American Airlines has announced that the Science-Based Targets initiative (SBTi), a coalition that defines best practices in emissions reductions, has approved its 2035 target as consistent with levels to meet the goals of the Paris Agreement. This makes American the first airline in the world with a science-based target approved by SBTi.
A science-based target is one that aligns with the level that climate scientists predict is needed to keep global warming to well below 2 degrees Celsius. SBTi explains it best: Science-based targets provide a clearly defined pathway for reducing GHG emissions, verifying that corporate goals align with what the latest science deems necessary for preventing the worst impacts of climate change.
The SBTi assessed the airline’s submission against a set of rigorous criteria to evaluate whether it matches up with efforts to limit global warming to well below 2° Celsius compared with pre-industrial levels. Almost 3,000 companies worldwide have committed to setting science-based targets and just more than 1,300 have targets approved by SBTi.
What this means for American Airlines
American’s science-based target is to reduce carbon intensity, which means GHG emissions per unit of passenger and cargo payload that the airline transports, by 45% by 2035, compared to a 2019 baseline. This intermediate goal will serve as a checkpoint on the way to 2050, which is when American is aiming to be a net-zero airline.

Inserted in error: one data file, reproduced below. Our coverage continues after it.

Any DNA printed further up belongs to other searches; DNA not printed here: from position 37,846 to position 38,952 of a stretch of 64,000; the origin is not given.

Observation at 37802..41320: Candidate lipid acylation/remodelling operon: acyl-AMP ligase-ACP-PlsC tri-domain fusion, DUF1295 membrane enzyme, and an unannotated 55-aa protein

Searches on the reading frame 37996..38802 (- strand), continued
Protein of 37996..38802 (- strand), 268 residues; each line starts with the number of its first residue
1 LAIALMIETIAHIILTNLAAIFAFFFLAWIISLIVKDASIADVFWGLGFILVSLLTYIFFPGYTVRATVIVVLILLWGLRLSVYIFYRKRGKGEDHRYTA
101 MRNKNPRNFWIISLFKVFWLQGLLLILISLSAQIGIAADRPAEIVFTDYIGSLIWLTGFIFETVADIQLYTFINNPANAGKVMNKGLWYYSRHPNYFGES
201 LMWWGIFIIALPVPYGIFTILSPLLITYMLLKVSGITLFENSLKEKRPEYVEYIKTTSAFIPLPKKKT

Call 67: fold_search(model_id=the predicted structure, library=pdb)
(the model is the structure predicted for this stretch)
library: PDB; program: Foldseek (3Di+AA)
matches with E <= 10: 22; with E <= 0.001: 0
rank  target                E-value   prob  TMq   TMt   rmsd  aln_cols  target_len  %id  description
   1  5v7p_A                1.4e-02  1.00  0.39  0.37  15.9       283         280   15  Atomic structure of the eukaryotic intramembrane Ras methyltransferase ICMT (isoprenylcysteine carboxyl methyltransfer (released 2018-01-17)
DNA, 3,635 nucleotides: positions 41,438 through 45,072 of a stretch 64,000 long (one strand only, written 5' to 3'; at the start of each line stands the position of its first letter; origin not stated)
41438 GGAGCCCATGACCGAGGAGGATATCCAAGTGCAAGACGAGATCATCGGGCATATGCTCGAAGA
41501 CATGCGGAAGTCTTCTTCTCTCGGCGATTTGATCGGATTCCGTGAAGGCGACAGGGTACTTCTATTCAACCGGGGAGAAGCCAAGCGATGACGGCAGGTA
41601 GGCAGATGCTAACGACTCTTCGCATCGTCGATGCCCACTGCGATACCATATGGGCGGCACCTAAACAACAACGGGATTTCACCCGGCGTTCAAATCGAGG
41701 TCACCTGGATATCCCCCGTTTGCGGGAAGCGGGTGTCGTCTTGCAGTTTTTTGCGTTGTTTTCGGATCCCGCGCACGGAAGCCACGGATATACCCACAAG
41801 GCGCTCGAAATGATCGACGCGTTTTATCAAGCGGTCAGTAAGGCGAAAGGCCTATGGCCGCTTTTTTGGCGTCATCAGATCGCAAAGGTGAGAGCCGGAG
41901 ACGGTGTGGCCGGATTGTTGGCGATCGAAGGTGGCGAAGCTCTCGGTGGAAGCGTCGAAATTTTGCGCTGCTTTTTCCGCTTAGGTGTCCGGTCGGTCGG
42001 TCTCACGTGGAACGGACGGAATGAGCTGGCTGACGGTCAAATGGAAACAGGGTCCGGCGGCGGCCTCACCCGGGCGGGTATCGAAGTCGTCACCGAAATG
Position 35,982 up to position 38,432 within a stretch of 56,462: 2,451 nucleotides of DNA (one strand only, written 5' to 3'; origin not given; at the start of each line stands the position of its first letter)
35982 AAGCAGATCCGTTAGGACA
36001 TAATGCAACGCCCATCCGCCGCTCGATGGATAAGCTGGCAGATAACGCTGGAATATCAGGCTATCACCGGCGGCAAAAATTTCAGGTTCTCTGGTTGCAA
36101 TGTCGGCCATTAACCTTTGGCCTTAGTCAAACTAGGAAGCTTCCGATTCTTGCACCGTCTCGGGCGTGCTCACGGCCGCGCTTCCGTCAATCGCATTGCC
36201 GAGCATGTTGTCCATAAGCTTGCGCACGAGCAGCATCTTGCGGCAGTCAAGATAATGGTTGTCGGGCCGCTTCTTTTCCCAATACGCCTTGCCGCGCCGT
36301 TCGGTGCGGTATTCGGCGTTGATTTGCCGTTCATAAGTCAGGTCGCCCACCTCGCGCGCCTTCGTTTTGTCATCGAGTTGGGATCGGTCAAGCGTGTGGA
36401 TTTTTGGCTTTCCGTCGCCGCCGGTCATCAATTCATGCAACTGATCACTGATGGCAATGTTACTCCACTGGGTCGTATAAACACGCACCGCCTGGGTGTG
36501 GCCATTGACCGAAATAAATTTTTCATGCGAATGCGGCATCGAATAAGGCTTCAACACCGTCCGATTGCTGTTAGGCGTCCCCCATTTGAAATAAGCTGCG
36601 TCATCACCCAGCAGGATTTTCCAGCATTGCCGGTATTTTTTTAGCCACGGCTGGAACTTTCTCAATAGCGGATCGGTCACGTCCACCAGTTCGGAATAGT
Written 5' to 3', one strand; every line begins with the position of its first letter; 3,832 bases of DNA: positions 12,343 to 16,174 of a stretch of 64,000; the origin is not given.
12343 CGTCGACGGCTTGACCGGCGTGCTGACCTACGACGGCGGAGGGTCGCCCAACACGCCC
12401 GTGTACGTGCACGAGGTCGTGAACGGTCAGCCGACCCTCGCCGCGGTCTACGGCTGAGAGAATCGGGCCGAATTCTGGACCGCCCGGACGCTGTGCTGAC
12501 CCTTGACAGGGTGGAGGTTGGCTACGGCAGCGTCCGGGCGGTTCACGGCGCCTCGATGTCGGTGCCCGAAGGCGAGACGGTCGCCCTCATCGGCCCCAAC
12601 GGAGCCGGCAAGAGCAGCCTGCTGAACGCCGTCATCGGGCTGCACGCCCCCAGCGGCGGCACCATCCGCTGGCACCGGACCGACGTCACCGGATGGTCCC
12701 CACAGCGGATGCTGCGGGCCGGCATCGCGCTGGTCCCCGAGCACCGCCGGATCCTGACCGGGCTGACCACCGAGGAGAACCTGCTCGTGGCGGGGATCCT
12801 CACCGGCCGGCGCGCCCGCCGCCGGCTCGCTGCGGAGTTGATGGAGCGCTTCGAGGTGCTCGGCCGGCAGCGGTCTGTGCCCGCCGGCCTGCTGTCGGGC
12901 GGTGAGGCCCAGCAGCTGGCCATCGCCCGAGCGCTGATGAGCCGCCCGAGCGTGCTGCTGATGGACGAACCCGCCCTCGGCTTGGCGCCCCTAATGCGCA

In setting this goal, the airline is committing to reduce both direct emissions — which are primarily from the jet fuel used in flight — and the emissions from the production of the jet fuel the airline uses.
American is also committing to reduce by 40% the emissions from the production of the electricity the airline purchases (Scope 2) by 2035, also with a 2019 baseline. Scope 2 emissions are a small part of overall GHG emissions, but an important focus for reducing the impacts of global warming.
Reaching the 2035 goal will require continuous focus and concerted effort on the part of the entire airline execute on its sustainability strategy. Success will rely on a host of solutions — some that the airline controls, like fleet renewal and operational efficiency, and some it does not, like the availability of sustainable aviation fuel (SAF) and the development of next-generation aircraft.
Accountability is a key component. As American makes its way toward 2035, the airline will track and report progress on an annual basis in its ESG report.
What this means for aviation
American the first airline in the world with an approved science-based target, but it will not be the last. Currently, 16 airlines from across the globe — including American’s partner IAG and a couple of U.S. competitors — have also committed to set science-based targets. Despite the steep challenges all airlines face in reducing emissions in a carbon-intensive business, these commitments are a testament to the collective will of the aviation industry to create a future in which air travel’s impact on the environment is far less than it is today.
What this means for the passenger
Passengers can fly confidently when you travel with American, knowing that the airline’s commitment to sustainability is tied to ambitious goals that have been verified by experts in the field. American believes a world worth traveling is a world worth protecting, and every action it takes to become a more sustainable airline is aimed at reaching one destination: net-zero.
American Airlines was voted United States’ Leading Airline to Central America and United States’ Leading Airline to South America, United States’ Leading Airline to The Caribbean by voters of World Travel Awards.